This is Prevention Week, part of Mental Health Awareness Month in the U.S. Too bad that the policies promoted by Prevention Week’s creators, the US Substance Abuse and Mental Health Services Administration (SAMHSA), make it more likely that people with the most severe psychotic disorders — schizophrenia and bipolar disorder — will remain ill.
To see the problem, just imagine that you are the parent of someone you think may be developing or already has schizophrenia. You go to the SAMHSA website because this is the well-funded U.S. agency in charge of supporting treatment for mental illnesses.
You urgently need some kind of overview about schizophrenia. Let me know if you find it.
In looking for basic information about schizophrenia, you might not think to click on “What a Difference a Friend Makes.” This is because your son or daughter’s friends fled when the delusional behaviour started. Click on this anyway and you can see the one meager paragraph that I could find on the entire SAMHSA website that discusses schizophrenia. The random comments mention the use of medication.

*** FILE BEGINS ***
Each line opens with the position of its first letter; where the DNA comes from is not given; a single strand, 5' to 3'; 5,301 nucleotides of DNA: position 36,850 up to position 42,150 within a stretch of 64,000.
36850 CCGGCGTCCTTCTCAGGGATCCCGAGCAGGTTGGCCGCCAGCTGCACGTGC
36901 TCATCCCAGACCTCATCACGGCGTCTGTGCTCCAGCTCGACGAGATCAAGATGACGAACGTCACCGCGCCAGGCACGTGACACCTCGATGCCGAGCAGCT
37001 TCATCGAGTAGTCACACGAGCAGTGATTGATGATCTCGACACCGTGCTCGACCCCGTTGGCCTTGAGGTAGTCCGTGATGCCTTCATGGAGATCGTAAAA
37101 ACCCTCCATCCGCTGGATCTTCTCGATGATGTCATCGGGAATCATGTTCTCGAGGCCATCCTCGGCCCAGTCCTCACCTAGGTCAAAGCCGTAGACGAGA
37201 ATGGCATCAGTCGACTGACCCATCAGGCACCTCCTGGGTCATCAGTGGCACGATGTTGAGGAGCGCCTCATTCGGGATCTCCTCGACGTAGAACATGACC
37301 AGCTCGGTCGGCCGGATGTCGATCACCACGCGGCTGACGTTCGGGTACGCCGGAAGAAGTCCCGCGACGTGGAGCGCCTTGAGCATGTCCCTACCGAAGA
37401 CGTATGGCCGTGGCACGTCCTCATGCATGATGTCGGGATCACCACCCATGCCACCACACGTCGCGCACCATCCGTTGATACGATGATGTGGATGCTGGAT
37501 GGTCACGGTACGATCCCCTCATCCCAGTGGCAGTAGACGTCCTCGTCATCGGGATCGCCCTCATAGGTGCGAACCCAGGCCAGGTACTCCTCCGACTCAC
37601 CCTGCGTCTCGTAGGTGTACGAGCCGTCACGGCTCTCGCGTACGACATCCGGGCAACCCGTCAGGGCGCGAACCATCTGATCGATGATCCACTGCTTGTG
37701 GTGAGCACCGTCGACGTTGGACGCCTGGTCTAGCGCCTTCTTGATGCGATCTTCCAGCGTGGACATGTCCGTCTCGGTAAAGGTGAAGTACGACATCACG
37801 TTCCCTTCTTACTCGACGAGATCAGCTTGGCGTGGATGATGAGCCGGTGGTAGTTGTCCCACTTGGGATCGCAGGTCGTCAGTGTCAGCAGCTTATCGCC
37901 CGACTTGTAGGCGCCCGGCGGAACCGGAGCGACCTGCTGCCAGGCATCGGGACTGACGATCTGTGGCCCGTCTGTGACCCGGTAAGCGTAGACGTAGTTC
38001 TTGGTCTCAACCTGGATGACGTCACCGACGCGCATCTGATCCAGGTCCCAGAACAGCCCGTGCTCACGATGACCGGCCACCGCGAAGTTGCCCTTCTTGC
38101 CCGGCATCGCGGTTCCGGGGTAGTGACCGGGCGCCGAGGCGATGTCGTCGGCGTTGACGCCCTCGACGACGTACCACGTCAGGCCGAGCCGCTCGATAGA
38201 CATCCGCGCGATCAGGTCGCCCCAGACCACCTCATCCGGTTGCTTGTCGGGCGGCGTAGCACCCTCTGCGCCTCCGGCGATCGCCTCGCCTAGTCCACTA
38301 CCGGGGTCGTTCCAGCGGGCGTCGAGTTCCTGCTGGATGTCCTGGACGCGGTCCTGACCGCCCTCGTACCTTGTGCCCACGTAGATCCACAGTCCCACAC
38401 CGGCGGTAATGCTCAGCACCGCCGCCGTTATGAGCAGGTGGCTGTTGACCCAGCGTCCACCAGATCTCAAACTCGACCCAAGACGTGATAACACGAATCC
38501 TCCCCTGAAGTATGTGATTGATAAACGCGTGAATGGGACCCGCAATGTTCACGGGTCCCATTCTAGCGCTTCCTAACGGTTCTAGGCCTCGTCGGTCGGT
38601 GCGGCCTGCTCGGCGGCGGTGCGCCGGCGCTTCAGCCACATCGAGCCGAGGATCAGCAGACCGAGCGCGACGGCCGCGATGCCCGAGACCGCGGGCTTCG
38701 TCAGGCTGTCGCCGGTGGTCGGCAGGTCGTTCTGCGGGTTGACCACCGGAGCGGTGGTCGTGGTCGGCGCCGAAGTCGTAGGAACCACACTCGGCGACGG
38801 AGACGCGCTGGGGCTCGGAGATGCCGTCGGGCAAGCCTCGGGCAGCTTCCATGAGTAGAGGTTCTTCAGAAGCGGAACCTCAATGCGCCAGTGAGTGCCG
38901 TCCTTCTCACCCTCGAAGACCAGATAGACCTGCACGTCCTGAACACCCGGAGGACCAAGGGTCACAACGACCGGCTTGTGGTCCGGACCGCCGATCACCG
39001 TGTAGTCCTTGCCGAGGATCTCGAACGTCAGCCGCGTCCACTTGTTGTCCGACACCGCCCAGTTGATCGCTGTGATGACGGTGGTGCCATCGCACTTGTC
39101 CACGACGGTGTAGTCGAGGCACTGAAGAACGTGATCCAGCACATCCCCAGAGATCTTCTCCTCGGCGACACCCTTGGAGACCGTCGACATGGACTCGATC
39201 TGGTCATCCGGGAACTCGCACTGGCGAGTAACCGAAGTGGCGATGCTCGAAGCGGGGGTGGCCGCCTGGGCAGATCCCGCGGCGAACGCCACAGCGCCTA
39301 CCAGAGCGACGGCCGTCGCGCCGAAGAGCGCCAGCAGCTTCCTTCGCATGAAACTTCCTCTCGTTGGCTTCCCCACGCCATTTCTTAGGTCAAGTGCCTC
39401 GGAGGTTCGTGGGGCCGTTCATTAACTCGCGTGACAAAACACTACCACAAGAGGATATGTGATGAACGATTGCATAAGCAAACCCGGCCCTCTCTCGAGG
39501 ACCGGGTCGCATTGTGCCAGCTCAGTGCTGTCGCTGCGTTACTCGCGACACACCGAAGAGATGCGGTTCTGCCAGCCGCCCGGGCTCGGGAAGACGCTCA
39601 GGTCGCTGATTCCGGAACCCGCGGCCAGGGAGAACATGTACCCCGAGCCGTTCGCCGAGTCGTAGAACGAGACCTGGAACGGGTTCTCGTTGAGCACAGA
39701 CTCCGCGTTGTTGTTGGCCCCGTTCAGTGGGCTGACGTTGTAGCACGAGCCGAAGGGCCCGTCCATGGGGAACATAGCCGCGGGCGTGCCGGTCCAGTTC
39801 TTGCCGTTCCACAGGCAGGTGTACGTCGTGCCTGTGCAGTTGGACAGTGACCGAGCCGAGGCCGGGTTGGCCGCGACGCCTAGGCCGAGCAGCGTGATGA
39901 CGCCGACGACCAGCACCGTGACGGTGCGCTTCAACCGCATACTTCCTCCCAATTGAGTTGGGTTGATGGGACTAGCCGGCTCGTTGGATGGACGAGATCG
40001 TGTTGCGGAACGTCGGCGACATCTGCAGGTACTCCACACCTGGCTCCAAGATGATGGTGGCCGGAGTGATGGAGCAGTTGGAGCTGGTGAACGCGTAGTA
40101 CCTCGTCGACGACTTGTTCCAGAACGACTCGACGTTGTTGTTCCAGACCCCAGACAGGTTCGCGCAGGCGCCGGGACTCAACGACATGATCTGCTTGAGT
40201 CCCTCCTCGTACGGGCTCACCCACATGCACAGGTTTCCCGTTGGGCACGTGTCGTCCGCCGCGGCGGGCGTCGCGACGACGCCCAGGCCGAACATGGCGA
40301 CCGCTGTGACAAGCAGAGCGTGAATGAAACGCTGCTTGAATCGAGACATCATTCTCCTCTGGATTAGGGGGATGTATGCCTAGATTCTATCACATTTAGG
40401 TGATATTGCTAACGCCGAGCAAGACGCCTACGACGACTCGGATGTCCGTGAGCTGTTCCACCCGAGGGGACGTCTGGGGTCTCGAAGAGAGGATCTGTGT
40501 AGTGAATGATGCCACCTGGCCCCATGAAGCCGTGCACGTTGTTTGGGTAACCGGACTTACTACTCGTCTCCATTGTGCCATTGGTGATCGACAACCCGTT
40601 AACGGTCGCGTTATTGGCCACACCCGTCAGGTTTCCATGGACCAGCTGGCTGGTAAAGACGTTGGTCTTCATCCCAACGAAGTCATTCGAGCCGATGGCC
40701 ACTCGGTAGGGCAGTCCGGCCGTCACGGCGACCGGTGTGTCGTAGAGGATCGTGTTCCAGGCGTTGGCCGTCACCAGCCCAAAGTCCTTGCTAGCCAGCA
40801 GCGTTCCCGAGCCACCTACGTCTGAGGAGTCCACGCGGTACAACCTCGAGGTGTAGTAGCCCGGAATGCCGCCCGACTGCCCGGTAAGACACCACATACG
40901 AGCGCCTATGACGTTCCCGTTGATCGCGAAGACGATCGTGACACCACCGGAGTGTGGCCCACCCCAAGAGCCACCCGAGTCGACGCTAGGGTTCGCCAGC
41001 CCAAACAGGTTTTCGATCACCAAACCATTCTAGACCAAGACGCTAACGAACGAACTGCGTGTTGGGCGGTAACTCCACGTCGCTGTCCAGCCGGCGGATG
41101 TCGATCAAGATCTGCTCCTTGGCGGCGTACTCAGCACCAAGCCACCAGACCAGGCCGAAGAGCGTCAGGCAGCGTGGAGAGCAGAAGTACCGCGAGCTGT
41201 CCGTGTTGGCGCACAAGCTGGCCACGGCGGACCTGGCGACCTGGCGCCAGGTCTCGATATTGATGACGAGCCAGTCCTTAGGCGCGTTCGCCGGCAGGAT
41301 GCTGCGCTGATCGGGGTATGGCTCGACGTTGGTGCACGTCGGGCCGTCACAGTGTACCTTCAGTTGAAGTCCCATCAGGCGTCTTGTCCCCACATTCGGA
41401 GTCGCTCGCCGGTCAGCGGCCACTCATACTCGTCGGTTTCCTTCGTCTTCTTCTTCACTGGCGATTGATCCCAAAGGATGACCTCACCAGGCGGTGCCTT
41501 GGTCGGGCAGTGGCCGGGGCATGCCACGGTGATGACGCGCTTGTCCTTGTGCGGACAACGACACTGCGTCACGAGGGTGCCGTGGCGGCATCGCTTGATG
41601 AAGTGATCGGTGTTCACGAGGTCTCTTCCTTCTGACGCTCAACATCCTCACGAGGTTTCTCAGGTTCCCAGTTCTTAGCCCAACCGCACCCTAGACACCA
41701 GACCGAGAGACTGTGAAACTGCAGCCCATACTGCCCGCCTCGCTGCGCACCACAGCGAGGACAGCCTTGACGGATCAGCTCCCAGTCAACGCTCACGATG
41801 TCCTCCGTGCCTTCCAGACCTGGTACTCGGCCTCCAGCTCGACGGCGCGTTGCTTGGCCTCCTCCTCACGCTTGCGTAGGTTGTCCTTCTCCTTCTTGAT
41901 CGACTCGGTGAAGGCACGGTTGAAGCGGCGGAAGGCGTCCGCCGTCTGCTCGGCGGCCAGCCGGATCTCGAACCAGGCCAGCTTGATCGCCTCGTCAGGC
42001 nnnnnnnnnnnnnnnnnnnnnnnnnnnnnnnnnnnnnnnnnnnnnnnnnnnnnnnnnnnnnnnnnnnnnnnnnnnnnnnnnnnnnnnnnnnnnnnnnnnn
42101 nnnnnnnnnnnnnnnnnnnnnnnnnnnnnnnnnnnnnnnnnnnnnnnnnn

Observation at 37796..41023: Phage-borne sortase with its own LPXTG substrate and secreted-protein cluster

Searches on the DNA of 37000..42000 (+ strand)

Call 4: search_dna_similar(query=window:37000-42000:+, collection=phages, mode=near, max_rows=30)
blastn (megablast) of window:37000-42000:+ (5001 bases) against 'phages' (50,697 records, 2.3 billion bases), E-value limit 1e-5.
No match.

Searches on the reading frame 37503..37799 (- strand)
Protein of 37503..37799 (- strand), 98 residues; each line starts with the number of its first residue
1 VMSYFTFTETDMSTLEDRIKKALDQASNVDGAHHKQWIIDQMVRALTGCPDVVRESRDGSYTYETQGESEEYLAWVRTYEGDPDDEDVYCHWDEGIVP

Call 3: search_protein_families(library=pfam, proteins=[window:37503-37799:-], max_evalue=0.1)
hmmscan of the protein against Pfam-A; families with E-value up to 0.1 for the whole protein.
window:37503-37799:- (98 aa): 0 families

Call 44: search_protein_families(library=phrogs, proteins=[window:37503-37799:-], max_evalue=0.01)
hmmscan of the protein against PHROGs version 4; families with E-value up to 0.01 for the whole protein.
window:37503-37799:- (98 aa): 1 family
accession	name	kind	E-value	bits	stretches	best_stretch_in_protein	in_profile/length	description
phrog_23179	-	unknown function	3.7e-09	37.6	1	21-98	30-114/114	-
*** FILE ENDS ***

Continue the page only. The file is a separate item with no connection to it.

You may have heard somewhere else that anti-psychotic medications have a good success rate in helping people recover from psychosis and maintain their sanity. I can’t find any of this research on SAMHSA’s site. However, there are numerous links, amidst the vast resources on recovery, to psychiatric survivor groups ready to explain why medications should be avoided. In the information on recovery, I couldn’t find any links to the informative list of strategies for managing schizophrenia that are easily found on the science based US National Institute of Mental Health website.
by Susan Inman, The Huffington Post